For much of the team at AndyErupts, receiving advance copies of DVDs in our mailbox is like Christmas morning re-visited. It is even sweeter for me when I obtain one of these exclusives as it allows me a brief reprieve from reviewing those seemingly inexhaustible turgid horror remakes
On this occasion it is a feature called Grave Encounters, written and directed by The Vicious Brothers. Until now I had never heard of The Vicious Brothers but I will certainly be keeping tabs on them from now on because, let’s face it, you don’t forget a name like the Vicious Brothers in a hurry.
A quick glance at the DVD cover brings my attention to some quotes from NY Press: “One of the scariest, most memorable films of the year.” and, rather excitedly, they also proclaim the movie as “Paranormal Activity on steroids.” Quite.
I don’t recall thinking during the sleepless night after my first viewing of that horror tour-de-force, that Oren Peli’s movie required “steroids”. But it was good to read that NY press enjoyed this one and offered some hope for the 90 minutes ahead.
Grave Encounters opens with a TV producer telling us that what we are about to witness is actual footage taken by a group of paranormal investigators from their last project, looking into strange activity at the abandoned Collingwood Pyschiatric Hospital.
The “found footage” method is over-used these days and is often derided but here I think it is used effectively. We are given an adequate explanation as to why the footage is here and we can understand why they are filming and why the cameras are kept on. The sheer volume of reality shows and the desperation in the fight for ratings is something we are well familiar with. While I wouldn’t exactly call the concept for Grave Encounters original – it is fundamentally House on Haunted Hill meets (REC)/Blair Witch Project – the premise of “found footage” in a ghost hunt, while satirising reality TV, is a good one.
Presenter Lance Preston (Sean Rogerson) is the type of cheesy jackass you would expect to see presenting one of these shows but he is a likeable enough kind of guy. Perhaps not the smartest of ghost hunters but you have to appreciate his enthuasism as he tries to bring as entertaining a programme for its viewers as possible.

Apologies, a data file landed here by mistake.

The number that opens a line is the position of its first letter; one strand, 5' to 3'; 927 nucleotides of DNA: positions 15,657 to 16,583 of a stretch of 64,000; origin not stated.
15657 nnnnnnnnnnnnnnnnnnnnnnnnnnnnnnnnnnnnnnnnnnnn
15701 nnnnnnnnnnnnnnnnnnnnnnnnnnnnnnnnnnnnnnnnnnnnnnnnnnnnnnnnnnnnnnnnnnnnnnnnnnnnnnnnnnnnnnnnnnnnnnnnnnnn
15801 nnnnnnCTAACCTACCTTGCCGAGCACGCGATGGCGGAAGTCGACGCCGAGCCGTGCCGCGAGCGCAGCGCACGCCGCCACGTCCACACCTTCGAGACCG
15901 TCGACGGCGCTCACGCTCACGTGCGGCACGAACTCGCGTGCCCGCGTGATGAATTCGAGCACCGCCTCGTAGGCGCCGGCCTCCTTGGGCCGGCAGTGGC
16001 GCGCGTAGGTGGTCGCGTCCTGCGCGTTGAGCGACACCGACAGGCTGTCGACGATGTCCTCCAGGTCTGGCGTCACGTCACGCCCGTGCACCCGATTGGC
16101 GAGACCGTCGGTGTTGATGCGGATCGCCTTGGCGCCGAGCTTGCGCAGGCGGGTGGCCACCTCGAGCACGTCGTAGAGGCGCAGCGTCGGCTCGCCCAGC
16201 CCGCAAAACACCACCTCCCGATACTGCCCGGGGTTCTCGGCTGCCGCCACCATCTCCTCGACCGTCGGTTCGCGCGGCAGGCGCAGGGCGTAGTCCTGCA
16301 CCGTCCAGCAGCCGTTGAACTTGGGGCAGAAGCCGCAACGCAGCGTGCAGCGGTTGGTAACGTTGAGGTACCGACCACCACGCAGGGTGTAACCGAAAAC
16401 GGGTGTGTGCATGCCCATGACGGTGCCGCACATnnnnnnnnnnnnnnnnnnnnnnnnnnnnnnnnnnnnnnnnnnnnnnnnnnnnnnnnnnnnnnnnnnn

The early scenes allow us to get familiar with Lance and his team as they find their way around the premises. At this point the movie doesn’t take itself too seriously and there are some funny moments to be had. None more so than the gardener who is bribed 20 dollars to tell the camera (completely unconvincingly) that he has indeed seen a ghost during his time working there.
The remainder of the movie’s running time follows the team as they set up for the night in the hope they find some exciting footage, or even just footage that can be tampered with effectively enough to dupe the viewer. They soon find out that they get more than they bargained for. The movie then loses its way around the mid-section, as we have the usual in-fighting among the crew and the weariness of having to watch people wandering around in the dark shouting “What the fuck is that?”
What Grave Encounters really has going for it is a truly wonderful location. The Collingwood Psychiatric Hospital is not a place you would want to be walking through at night, even in a group. The long corridors and the creepy empty rooms are tinged with genuine menace. When we are following any character walking around this maze of a building there is a very eerie atmosphere surrounding them.
So let’s cut to the chase here – is Grave Encounters a frightening experience? For me, ultimately, I would have to say no. The “Brothers” have a wealth of ideas and try a range of scare tactics but it doesn’t possess the big scares that a movie like [REC] does. Specifically, I don’t think the location is used to as good effect as [REC] – where every spare inch of that infamous tenement block was used to provide chilling results.
It also lacks the sublety of Paranormal Activity, steroids or not. The demons seen here are just not terrifying enough and perhaps a less-is-more strategy would have been better employed.
However, the movie’s ending is executed well enough as the team becomes increasingly desperate to escape the premises. We also get a grisly insight into the history of Collingwood through a rather unpleasant photo album. Oh, and there is a nasty scene involving a rat.
Bonus features on the disc include a 10 minute featurette with The Vicious Brothers (who look like they should still be at school) giving an insight into the production and casting process for the movie. Also included is a trailer which shows too many of the “big” moments and should be avoided before watching the feature.
Grave Encounters is released 23rd April via Metrodome.